James Durbin

At this point, no one should be all that surprised. Rock stars curse. But when it happens on American Idol, typically thought of as a bastion of family-friendly programming, and comes out of the mouths of judges Steven Tyler and Randy Jackson, it stops the show.

"Casey, man, you already are a cult hero," Tyler told Casey Abrams, who earned the judges' one and only save a few weeks ago and whose rendition of Maroon 5's "Harder To Breathe" impressed Tyler. "I mean, there's millions of people in America that are really angry because you pissed them off because you're so f---king good. You changed so many people's minds. I love you."

"Steven, Steven," interrupted Jackson, mimicking Tyler, "because he's so f---king good?" Jennifer Lopez was still looking at Tyler in astonishment. "The wheels have fallen off this program," said host Ryan Seacrest.

But here's what you didn't see when they finally cut to commercial: Led by executive producer Nigel Lythgoe, who raised his arms to the heavens, as if to say, "What was that?" a gaggle of nervous producers and network executives descended on the set in five seconds flat.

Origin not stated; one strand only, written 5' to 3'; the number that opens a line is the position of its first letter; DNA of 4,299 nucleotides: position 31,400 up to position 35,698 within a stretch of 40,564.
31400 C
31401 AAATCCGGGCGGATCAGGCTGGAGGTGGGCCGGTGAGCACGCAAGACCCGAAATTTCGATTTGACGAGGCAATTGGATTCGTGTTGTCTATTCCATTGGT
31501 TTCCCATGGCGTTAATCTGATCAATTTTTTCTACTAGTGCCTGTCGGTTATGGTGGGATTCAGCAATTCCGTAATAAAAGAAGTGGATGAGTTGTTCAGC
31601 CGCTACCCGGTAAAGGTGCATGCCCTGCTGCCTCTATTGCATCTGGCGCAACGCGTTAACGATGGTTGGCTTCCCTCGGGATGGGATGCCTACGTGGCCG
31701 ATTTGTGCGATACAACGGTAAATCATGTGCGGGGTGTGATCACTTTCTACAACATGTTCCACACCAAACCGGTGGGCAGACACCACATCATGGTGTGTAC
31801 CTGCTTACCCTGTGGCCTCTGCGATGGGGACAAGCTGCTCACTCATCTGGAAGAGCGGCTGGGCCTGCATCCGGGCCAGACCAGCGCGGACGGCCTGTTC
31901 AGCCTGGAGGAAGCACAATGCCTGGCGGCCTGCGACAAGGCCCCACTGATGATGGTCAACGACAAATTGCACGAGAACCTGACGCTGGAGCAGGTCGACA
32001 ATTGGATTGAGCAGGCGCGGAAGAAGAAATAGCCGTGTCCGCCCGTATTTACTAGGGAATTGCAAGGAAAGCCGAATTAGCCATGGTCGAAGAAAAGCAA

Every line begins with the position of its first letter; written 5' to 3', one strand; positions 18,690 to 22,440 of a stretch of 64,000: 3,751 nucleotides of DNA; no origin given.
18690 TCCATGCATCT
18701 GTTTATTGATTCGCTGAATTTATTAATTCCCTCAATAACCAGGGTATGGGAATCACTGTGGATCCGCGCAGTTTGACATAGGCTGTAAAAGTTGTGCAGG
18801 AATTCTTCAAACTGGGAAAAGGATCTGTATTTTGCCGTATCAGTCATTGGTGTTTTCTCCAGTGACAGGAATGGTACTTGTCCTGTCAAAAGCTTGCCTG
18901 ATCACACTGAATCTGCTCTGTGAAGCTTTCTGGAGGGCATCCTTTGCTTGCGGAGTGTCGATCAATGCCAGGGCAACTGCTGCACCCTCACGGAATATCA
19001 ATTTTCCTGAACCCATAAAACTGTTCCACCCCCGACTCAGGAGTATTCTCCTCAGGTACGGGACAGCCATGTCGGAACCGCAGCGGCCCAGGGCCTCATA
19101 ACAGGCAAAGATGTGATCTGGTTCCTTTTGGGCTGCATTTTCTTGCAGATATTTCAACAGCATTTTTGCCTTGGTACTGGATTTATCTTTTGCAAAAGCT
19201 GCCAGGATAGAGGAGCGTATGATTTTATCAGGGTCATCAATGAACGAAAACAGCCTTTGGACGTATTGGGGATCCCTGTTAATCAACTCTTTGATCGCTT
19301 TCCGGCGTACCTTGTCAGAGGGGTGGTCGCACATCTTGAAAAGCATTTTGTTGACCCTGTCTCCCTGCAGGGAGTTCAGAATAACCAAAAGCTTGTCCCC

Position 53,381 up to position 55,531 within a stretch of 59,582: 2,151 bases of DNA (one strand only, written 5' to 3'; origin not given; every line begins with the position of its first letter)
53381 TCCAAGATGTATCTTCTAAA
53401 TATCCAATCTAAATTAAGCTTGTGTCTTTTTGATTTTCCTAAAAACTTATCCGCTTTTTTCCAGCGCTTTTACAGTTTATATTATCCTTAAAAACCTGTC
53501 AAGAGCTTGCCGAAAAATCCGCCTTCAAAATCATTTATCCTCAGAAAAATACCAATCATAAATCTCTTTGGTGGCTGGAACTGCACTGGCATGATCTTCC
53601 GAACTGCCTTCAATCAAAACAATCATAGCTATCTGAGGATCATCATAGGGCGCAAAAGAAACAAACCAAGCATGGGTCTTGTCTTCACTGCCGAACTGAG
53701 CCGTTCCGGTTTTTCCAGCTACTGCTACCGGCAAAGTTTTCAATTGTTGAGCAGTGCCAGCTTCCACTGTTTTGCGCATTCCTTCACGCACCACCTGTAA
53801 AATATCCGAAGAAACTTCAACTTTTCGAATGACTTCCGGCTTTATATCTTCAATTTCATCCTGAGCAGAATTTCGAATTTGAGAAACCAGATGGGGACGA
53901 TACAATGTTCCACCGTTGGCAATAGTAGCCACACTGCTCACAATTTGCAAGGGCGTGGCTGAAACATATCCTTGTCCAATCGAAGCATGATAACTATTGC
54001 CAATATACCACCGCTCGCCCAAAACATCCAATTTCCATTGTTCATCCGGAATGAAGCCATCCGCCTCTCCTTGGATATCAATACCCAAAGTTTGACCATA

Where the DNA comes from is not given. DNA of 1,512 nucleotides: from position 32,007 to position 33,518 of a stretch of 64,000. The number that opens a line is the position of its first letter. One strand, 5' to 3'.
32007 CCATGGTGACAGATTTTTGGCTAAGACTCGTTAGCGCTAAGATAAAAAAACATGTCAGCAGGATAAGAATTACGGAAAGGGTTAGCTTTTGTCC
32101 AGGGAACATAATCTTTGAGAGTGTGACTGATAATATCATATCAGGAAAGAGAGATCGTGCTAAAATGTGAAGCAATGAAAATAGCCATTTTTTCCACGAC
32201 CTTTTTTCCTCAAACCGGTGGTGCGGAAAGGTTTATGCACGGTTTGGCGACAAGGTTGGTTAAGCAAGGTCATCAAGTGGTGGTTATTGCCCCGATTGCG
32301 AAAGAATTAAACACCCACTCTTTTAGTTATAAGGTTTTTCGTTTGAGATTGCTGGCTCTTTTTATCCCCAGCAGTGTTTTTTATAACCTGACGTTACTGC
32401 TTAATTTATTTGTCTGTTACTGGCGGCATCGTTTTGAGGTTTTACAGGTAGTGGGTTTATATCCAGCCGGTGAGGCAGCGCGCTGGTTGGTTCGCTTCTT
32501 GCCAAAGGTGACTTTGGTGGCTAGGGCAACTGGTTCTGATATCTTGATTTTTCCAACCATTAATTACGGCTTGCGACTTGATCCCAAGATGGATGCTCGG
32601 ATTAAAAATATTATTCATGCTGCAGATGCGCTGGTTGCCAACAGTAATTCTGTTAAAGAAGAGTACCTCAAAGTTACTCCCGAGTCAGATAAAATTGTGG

Then Lythgoe, trying not to laugh, got down on his knees in front of the judges' table, right in front of Tyler, and put his hands together in prayer, begging him to behave. Joining Lythgoe were Fox alternative programming chief Mike Darnell and executive producer Cecile Frot-Coutaz. They've got the tape-delay technology to deal with language like this. But they also know that it's not that hard to read lips. Even the camera operators were laughing. "Did you hear that?" asked one cameraman. "They're gonna have to bleep him big time." Said another camera operator, "There's a dead man in the control room right now, probably had a heart attack, and they're drawing lines around his body."

For his part, Tyler looked undisturbed, as if he couldn't understand what all the fuss was about. His two assistants arrived with the usual bag full of snacks — Tyler munches on junk food during commercial breaks — and hairspray to control his carefully arranged head of waves. He behaved for the rest of the night.

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